This article needs additional citations for verification. (February 2015) (Learn how and when to remove this template message)
Paddy Coad (4 April 1920 – 8 March 1992) is a former Irish football player and manager. He played as a forward for Waterford, Glenavon, Shamrock Rovers and Ireland. Although known, primarily, as a maker of goals, Coad scored 126 goals in the League of Ireland and a further 41 in the FAI Cup. In 1946–47 he was top goalscorer in the League of Ireland. As a player manager he also guided Rovers to three League of Ireland titles and two FAI Cups, before he returned to Waterford and guided them to their first league title in 1966. He was appointed manager of Limerick F.C. in September 1967.
|Full name||Patrick Coad|
|Date of birth||4 April 1920|
|Place of birth||Waterford, Ireland|
|Date of death||8 March 1992(aged 71)|
|Place of death||Waterford, Ireland|
|Playing position||Inside Left / Inside Right|
|1943–1955||League of Ireland XI||26||(2)|
|* Senior club appearances and goals counted for the domestic league only.
Coad was educated at De La Salle school in Stephen Street in Waterford and first distinguished himself as a sportsman playing hurling and table tennis. He was even Munster champion at the latter sport. He also began to play football with Corinthians, a local junior club based in Lower Yellow Road area of Waterford. He was soon spotted by Waterford, making his League of Ireland debut in 1937 while still only 17. He then moved to Irish Football League club Glenavon but returned to Waterford after the start of the Second World War. He was a member of the Waterford team that finished as a runners up to Cork United in both the League of Ireland and the FAI Cup. Waterford could have won the league title, but their players refused to turn up for a play-off game against Cork after a dispute over bonus payments.
Coad signed for Shamrock Rovers in 1942 and made his debut against Brideville in the FAI Cup on 8 February. During his early seasons with the club played alongside Peter Farrell, Tommy Eglington, Jimmy McAlinden and Tommy Breen. He also helped Rovers win the FAI Cup three times. In November 1949, after the untimely death of Jimmy Dunne, Coad reluctantly accepted the position of player manager. He brought in many young players, including Liam Tuohy, and the team became known as Coad's Colts. The Colts won 19 trophies between 1954 and 1959. Under the guidance of Coad, Rovers won three League of Ireland titles and the FAI Cup twice. In 1957 they also made their debut in the European Cup. Despite losing 9–2 on aggregate to Manchester United, Coad at the age of 37, dominated the away game at Old Trafford. He made 2 appearances in the European Cup.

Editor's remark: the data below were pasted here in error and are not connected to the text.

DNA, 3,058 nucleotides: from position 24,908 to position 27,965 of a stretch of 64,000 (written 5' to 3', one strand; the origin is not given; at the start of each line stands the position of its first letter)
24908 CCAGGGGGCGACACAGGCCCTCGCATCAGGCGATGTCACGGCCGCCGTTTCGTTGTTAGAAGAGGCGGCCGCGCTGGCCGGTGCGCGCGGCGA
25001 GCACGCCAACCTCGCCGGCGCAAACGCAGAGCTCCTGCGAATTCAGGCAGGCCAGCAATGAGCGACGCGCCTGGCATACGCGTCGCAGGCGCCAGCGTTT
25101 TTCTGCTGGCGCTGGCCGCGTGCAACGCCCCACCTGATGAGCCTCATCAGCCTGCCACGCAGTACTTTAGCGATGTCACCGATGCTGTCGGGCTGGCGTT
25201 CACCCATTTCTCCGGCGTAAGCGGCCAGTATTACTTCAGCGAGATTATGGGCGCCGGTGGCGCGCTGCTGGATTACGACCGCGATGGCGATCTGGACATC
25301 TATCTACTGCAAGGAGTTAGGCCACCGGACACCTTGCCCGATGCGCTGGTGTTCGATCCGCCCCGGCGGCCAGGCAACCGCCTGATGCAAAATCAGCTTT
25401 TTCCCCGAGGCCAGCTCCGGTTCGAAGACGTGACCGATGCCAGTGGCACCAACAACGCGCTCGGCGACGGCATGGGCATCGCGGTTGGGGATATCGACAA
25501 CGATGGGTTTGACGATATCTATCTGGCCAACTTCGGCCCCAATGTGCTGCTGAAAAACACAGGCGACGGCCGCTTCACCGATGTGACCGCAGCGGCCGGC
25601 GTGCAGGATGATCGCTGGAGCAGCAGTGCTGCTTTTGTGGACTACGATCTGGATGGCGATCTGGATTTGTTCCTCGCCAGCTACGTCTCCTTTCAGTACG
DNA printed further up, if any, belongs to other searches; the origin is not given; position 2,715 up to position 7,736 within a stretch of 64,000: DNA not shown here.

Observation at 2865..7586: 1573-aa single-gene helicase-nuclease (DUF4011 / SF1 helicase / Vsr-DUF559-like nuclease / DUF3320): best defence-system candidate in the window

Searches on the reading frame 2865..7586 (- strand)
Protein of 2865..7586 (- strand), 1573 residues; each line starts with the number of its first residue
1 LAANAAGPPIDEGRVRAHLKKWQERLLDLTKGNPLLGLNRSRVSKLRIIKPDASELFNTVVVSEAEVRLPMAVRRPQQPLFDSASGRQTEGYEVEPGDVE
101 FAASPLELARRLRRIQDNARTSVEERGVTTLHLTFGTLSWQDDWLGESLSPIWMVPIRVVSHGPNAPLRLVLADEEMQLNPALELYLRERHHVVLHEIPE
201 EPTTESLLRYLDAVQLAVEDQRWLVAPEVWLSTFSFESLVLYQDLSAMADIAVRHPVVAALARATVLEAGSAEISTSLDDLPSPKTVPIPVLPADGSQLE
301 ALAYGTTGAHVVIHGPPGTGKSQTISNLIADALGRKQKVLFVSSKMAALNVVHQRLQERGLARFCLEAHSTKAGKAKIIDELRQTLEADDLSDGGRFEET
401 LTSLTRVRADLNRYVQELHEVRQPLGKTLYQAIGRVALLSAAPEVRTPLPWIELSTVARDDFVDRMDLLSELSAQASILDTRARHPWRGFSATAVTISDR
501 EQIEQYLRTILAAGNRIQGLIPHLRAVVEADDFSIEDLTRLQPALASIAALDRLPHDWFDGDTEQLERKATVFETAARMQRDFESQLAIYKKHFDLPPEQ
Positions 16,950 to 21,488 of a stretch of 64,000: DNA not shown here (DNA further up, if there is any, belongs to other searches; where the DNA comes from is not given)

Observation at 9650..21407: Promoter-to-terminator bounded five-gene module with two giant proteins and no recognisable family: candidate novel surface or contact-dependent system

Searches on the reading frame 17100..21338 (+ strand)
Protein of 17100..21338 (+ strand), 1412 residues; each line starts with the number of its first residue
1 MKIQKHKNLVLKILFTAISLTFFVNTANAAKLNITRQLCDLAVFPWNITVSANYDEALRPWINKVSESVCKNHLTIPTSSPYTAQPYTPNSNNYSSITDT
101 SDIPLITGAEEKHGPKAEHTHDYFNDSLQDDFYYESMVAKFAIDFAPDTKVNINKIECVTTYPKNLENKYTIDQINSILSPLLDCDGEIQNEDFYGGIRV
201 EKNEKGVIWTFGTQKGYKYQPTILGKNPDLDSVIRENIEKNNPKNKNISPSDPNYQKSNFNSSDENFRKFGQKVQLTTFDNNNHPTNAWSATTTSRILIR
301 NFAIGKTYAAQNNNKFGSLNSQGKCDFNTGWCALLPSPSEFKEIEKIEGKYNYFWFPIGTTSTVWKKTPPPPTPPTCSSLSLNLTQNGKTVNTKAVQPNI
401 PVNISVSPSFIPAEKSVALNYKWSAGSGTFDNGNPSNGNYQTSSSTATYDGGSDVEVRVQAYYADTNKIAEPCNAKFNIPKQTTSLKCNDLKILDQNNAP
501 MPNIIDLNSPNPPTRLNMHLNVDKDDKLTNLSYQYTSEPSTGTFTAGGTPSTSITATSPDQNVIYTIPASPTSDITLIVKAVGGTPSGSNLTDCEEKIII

Coad returned home to manage the Blues in 1960. In the 1965–66 League of Ireland season Waterford won the Championship for the first time. Coad reflected on his legacy: "To bring the first title to my native Waterford leaves everything else in the shade."
Between 1946 and 1952, Coad also made 11 appearances and scored 3 goals for Ireland. He made his debut on 30 September 1946 in a 1–0 defeat to England. On 2 March 1947, he scored his first goal for Ireland in a 3–2 win against Spain. During this game Coad also set up both of Ireland's other goals for Davy Walsh. On 22 May 1949, he scored the only goal, a penalty, in a 1–0 win over Portugal. His third goal for Ireland came on 30 May 1951 in 3–2 away win over Norway. Ireland were 2–0 down until Peter Farrell and Alf Ringstead levelled the score. Then in the 82nd minute Coad scored from 20 yards to win the game. Coad played his last game for Ireland in a 6–0 away defeat against Spain on 1 June 1952. Paddy's brother Seamus was also capped himself for Ireland and both Seamus' sons Gary and Nigel Coad were also capped at under age level thus continuing the family tradition Paddy started all those years previously.
He won the Texaco Hall of Fame Award in 1981 and the PFAI Merit Award in 1983.
The Shamrock Rovers Player of the Year trophy is named after Paddy Coad.
Paddy's wife, Kathleen, was the daughter of the then Rovers chairman, Joe Cunningham.
His brother, Seamus, played for Waterford in the late 1960s and managed them in the 1990s. Seamus' sons Gary Coad and Nigel Coad continued the family name by lining out for the Blues under their father before both going on to win many trophies locally. Amazingly, both Gary and Nigel became only the third set of second generation brothers to play together for Waterford, following Paddy and Seamus, the Hales and Fitzgeralds.
In 2012, Seamus' grandson, Conor, became the latest Coad to play for Waterford United.
As of 2015 Coad is twenty second in the all-time League of Ireland goalscoring list with 126 league goals.